customer using the latest/greatest Oracle driver and was executing
    big long 30 minute queries to return metadata. Nothing we (kettle)
    can do about that, except cache those results which is what Kettle
    already does.

    Nick
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  8. #8
    Matt Casters Guest

    Default Re: JDBCKettle - contribute or standalone?

    On Monday 02 February 2009 16:49:46 DEinspanjer wrote:
    > My first year with Kettle
    > had Matt yelling at me quite a lot.


    !!! SORRY ABOUT THAT !!!!

    Matt
    ____________________________________________
    Matt Casters
    Chief Data Integration - Kettle founder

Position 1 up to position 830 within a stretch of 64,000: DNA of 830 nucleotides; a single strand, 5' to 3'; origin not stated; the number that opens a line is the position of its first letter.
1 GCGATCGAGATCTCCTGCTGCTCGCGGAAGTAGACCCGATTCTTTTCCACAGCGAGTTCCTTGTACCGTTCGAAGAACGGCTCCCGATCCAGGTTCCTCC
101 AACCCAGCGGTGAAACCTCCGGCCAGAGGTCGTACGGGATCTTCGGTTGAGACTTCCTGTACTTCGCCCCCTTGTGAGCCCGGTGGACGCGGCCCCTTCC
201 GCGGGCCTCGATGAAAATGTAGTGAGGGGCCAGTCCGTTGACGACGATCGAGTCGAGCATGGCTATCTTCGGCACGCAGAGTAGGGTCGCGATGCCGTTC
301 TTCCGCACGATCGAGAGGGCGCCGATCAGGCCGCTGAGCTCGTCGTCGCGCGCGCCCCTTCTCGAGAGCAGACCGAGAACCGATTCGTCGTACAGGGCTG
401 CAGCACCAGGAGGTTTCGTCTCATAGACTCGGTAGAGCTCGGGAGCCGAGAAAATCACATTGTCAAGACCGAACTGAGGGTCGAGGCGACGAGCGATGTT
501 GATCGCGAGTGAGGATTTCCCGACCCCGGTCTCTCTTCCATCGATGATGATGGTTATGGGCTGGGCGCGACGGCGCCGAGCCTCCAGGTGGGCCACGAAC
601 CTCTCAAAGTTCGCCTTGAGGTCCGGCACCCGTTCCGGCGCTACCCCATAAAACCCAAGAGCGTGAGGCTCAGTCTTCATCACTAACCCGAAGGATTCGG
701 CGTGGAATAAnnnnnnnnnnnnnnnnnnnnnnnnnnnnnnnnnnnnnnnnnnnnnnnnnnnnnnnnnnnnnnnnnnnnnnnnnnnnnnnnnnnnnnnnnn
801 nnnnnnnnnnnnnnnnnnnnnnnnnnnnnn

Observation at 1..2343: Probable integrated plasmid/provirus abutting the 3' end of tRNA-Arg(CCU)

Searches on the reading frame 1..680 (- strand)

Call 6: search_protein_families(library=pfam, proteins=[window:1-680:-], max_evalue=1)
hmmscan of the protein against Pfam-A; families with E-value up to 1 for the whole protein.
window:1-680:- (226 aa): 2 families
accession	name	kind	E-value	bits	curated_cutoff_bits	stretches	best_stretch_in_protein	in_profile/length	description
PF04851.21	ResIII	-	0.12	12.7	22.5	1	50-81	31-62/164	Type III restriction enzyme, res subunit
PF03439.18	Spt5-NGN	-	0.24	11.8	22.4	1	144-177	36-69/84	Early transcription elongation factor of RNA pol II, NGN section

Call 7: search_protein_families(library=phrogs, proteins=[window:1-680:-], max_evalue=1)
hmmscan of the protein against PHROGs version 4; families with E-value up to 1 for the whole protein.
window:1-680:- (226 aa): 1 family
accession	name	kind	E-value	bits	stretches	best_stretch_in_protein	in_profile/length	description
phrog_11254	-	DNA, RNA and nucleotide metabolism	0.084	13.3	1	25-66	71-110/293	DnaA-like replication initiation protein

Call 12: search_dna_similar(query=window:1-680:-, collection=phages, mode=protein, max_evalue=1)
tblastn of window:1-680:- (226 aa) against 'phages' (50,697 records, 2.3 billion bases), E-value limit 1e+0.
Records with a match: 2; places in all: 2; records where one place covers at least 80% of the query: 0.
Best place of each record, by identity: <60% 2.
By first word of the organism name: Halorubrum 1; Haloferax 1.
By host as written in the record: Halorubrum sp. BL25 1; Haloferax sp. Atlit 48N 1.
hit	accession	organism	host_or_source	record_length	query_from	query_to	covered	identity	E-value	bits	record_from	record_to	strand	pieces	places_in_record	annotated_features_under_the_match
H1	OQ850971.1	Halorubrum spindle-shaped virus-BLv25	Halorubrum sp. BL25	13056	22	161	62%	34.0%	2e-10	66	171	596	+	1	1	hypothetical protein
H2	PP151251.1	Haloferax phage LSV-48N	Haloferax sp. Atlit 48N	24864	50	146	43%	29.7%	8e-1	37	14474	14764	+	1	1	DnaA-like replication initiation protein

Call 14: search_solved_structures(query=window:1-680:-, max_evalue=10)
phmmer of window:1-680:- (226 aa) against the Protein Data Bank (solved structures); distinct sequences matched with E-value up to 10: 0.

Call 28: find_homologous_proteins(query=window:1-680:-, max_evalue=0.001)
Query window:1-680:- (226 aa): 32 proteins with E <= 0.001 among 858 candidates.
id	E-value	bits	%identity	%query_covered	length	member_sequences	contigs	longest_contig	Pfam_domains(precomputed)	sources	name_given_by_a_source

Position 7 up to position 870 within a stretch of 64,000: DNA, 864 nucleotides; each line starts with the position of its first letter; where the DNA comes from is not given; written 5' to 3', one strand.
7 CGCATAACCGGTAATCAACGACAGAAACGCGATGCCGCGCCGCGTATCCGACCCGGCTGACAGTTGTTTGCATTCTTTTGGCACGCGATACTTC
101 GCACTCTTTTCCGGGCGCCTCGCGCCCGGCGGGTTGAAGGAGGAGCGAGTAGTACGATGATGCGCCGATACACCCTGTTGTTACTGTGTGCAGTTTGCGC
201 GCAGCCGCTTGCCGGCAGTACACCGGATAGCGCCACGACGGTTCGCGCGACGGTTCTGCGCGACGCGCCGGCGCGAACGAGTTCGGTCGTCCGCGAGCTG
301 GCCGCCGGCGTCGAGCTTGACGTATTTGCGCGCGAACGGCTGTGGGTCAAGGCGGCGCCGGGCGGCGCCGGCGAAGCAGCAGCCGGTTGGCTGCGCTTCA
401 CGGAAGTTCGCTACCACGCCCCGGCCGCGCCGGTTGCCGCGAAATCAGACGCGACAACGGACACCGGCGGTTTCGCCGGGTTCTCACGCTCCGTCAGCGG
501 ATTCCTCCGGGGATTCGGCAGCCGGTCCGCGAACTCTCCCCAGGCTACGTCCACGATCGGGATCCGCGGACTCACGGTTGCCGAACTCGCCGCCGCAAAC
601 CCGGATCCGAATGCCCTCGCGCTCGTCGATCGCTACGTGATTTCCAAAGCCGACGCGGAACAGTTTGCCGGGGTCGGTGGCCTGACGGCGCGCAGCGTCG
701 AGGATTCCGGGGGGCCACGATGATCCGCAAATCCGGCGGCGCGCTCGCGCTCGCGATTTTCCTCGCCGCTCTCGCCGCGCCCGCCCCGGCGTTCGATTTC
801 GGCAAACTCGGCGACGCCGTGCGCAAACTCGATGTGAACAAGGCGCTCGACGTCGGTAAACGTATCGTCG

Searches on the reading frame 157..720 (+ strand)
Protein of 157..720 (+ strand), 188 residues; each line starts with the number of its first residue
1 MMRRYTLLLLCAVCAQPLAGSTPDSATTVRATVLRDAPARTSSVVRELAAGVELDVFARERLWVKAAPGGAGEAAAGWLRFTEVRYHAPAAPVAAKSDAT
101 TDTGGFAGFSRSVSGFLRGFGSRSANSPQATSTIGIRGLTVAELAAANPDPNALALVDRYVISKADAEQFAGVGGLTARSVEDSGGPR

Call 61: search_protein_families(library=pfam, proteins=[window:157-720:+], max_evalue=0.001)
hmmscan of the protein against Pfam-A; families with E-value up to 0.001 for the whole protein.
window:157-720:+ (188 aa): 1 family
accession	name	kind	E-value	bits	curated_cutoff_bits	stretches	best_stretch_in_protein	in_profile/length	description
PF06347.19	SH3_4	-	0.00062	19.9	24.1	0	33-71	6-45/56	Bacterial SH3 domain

Pentaho, Open Source Business Intelligence
    http://www.pentaho.org -- mcasters (AT) pentaho (DOT) org
    Tel. +32 (0) 486 97 29 37



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  9. #9
    Nicholas Goodman Guest

    Default Re: JDBCKettle - contribute or standalone?

    On Feb 1, 2009, at 1:32 PM, alan bonnemaison wrote:

    > 1) How robust it? Have you tested it against large volumes of data?

    I'd think pretty robust, since we're only using the RowListener
    interface of kettle. Ie, it should handle the volumes that Kettle
    does and that's quite big. I have *not* tested it against big sets
    of data. I personally don't see a use case for using the JDBC driver
    EII but like anything open source, there's always use cases the
    person writing didn't think of. Do you (or others) have a use case
    for integrating large volumes of data from multiple sources and
    receive the output via a big JDBC result set?
    >
    > 2) Compared to Hibernate or iBatis, where does it stand?

    Like Matt I'll say these two things are pretty much completely
    unrelated. Hibernate/iBatis is used by an OLTP application to